Nearness to large sources of water as rivers and lakes can be a cause of some outbreaks of airborne diseases, after changes in local watershed.[9] Poor sewage systems are usually found in poor countries, especially in the rural areas, and can determine the proliferation of infectious bacteria, that once infecting animal or humans can be transmitted throughout the air.
Working conditions, can also settle infectious airborne diseases. At indoor environments, temperature and relative humidity are mainly affected by HVAC systems (heating, ventilation and air conditioning).[12] Inadequate ventilation is implicated in the airborne transmission of respiratory viruses.[5] Poor maintenance or defects on those systems can foster the conditions for airborne infections.[13] For instance, a poor maintenance of air conditioning systems, can lead to an outbreak of Legionella (mainly Legionella pneumophila), that will spread among the population of the building (workers), before the finding of the focal point.[14] In hospitals, isolation of patients sick of infectious diseases has to be added as a factor, which is noticeable in poor regions, where lack of resources facilitates the spread of infectious diseases.


Some ways to prevent airborne diseases include washing hands, using appropriate hand disinfection, getting regular immunizations against diseases believed to be locally present, wearing a respirator and limiting time spent in the presence of any patient likely to be a source of infection.[15] Exposure to a patient or animal with an airborne disease does not guarantee receiving the disease. Because of the changes in host immunity and how much the host was exposed to the particles in the air makes a difference to how the disease affects the body.[15]

Antibiotics are not prescribed for patients to control viral infections. They may however be prescribed to a flu patient for instance, to control or prevent bacterial secondary infections. They also may be used in dealing with air-borne bacterial primary infections, such as pneumonic plague.[16]

Additionally the Centers for Disease Control and Prevention (CDC) has told consumers about vaccination and following careful hygiene and sanitation protocols for airborne disease prevention.[17] Consumers also have access to preventive measures like UV Air purification devices that FDA and EPA-certified laboratory test data has verified as effective in inactivating a broad array of airborne infectious diseases.[18] Many public health specialists recommend social distancing to reduce the transmission of airborne infections.[19]

See also


  2. "Airborne diseases". Archived from the original on 28 June 2012. Retrieved 21 May 2013.
  3. Mitchell, Bailey W.; King, Daniel J. (October–December 1994). "Effect of Negative Air Ionization on Airborne Transmission of Newcastle Disease Virus". Avian Diseases. 38 (4): 725–732. doi:10.2307/1592107. JSTOR 1592107.
  4. Siegel JD, Rhinehart E, Jackson M, Chiarello L, Healthcare Infection Control Practices Advisory Committee. "2007 Guideline for Isolation Precautions: Preventing Transmission of Infectious Agents in Healthcare Settings" (PDF). CDC. Retrieved 7 February 2019.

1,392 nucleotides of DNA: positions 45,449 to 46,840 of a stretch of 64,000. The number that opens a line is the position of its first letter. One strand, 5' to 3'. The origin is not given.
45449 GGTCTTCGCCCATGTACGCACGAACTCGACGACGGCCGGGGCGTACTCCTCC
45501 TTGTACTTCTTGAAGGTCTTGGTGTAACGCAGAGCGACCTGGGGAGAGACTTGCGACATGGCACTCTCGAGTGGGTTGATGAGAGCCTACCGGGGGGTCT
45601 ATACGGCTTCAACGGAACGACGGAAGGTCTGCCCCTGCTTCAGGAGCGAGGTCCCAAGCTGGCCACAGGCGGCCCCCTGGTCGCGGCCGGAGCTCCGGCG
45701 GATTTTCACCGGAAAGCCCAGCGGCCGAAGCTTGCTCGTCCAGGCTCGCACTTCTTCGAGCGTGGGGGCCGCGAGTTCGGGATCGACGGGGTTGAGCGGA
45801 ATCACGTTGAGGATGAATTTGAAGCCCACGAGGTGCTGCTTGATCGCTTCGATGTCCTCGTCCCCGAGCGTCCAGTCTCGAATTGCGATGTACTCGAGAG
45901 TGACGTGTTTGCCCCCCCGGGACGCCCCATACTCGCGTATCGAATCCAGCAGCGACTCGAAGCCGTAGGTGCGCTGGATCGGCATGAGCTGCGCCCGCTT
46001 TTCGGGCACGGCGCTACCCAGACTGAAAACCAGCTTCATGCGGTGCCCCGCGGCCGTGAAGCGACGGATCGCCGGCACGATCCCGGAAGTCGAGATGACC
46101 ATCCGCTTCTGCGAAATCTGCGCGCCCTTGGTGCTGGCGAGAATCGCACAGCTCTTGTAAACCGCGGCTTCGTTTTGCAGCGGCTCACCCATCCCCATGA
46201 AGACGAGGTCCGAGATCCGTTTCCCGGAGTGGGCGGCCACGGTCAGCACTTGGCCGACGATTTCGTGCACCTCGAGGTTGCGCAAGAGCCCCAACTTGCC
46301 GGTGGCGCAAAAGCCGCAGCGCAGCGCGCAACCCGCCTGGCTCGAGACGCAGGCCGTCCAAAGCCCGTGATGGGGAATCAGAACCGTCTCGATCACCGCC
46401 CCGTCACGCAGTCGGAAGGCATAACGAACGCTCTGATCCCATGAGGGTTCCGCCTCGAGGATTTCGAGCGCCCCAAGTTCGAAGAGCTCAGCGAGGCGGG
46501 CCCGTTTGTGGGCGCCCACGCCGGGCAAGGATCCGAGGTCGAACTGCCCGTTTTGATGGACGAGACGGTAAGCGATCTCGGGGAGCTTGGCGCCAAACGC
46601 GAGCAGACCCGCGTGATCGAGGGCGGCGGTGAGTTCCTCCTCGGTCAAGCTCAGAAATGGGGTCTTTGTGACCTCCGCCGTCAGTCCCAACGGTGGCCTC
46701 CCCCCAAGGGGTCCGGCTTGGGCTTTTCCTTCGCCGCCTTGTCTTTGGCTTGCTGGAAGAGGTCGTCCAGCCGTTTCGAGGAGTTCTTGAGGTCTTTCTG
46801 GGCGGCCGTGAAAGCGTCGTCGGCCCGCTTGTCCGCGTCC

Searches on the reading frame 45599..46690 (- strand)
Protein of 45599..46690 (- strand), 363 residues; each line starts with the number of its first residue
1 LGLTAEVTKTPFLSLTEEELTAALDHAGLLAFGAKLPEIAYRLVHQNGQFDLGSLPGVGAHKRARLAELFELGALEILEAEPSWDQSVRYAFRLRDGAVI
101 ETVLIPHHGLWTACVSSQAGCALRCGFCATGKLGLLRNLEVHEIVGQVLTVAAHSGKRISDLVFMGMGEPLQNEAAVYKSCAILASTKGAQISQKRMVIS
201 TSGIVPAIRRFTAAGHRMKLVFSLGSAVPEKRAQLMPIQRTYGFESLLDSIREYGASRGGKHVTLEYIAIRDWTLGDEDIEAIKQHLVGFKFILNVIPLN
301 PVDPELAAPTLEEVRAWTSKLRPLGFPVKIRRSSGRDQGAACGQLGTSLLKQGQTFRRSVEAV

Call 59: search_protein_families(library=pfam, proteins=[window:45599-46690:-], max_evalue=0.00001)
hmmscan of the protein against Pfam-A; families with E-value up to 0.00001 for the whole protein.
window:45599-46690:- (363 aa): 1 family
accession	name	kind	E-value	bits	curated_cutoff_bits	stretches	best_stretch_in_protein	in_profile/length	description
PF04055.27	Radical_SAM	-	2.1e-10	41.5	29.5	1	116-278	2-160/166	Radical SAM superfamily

5. Pica N, Bouvier NM (2012). "Environmental Factors Affecting the Transmission of Respiratory Viruses". Curr Opin Virol. 2 (1): 90–5. doi:10.1016/j.coviro.2011.12.003. PMC 3311988. PMID 22440971.
  6. Rodríguez-Rajo FJ, Iglesias I, Jato V (2005). "Variation assessment of airborne Alternaria and Cladosporium spores at different bioclimatical conditions". Mycol Res. 109 (4): 497–507. CiteSeerX doi:10.1017/s0953756204001777. PMID 15912938.
  7. Peternel R, Culig J, Hrga I (2004). "Atmospheric concentrations of Cladosporium spp. and Alternaria spp. spores in Zagreb (Croatia) and effects of some meteorological factors". Ann Agric Environ Med. 11 (2): 303–7. PMID 15627341.
  8. Sabariego S, Díaz de la Guardia C, Alba F (May 2000). "The effect of meteorological factors on the daily variation of airborne fungal spores in Granada (southern Spain)". Int J Biometeorol. 44 (1): 1–5. doi:10.1007/s004840050131. PMID 10879421.
  9. Hedlund C, Blomstedt Y, Schumann B (2014). "Association of climatic factors with infectious diseases in the Arctic and subarctic region – a systematic review". Glob Health Action. 7: 24161. doi:10.3402/gha.v7.24161. PMC 4079933. PMID 24990685.
  10. Tang JW (2009). "The effect of environmental parameters on the survival of airborne infectious agents". J R Soc Interface. 6 Suppl 6: S737–46. doi:10.1098/rsif.2009.0227.focus. PMC 2843949. PMID 19773291.
  11. Khan NN, Wilson BL (2003). "An environmental assessment of mold concentrations and potential mycotoxin exposures in the greater Southeast Texas area". J Environ Sci Health a Tox Hazard Subst Environ Eng. 38 (12): 2759–72. doi:10.1081/ESE-120025829. PMID 14672314.
  12. Fernstrom A, Goldblatt M (2013). "Aerobiology and its role in the transmission of infectious diseases". J Pathog. 2013: 493960. doi:10.1155/2013/493960. PMC 3556854. PMID 23365758.
  13. "Aerosolization 's Roll in Transmission of Healthcare Acquired Conditions". Archived from the original on 9 June 2015. Retrieved 12 April 2015.
  14. "Legionnaire disease". Retrieved 12 April 2015.
  15. American Academy of Orthopaedic Surgeons (AAOS) (2011). Bloodborne and Airborne Pathogens. Jones & Barlett Publishers. p. 2. ISBN 9781449668273. Retrieved 21 May 2013.
  16. Laura Ester Ziady; Nico Small (2006). Prevent and Control Infection: Application Made Easy. Juta and Company Ltd. pp. 119–120. ISBN 9780702167904. Retrieved 21 May 2013.
  17. "Redirect - Vaccines: VPD-VAC/VPD menu page". 7 February 2019.
  18. "Chamber Test Analysis on Eco-RX Inc. Model 400 Air Purifier" (PDF). Retrieved 4 May 2007.
  19. Glass RJ, Glass LM, Beyeler WE, Min HJ (November 2006). "Targeted social distancing design for pandemic influenza". Emerging Infect. Dis. 12 (11): 1671–81. doi:10.3201/eid1211.060255. PMC 3372334. PMID 17283616.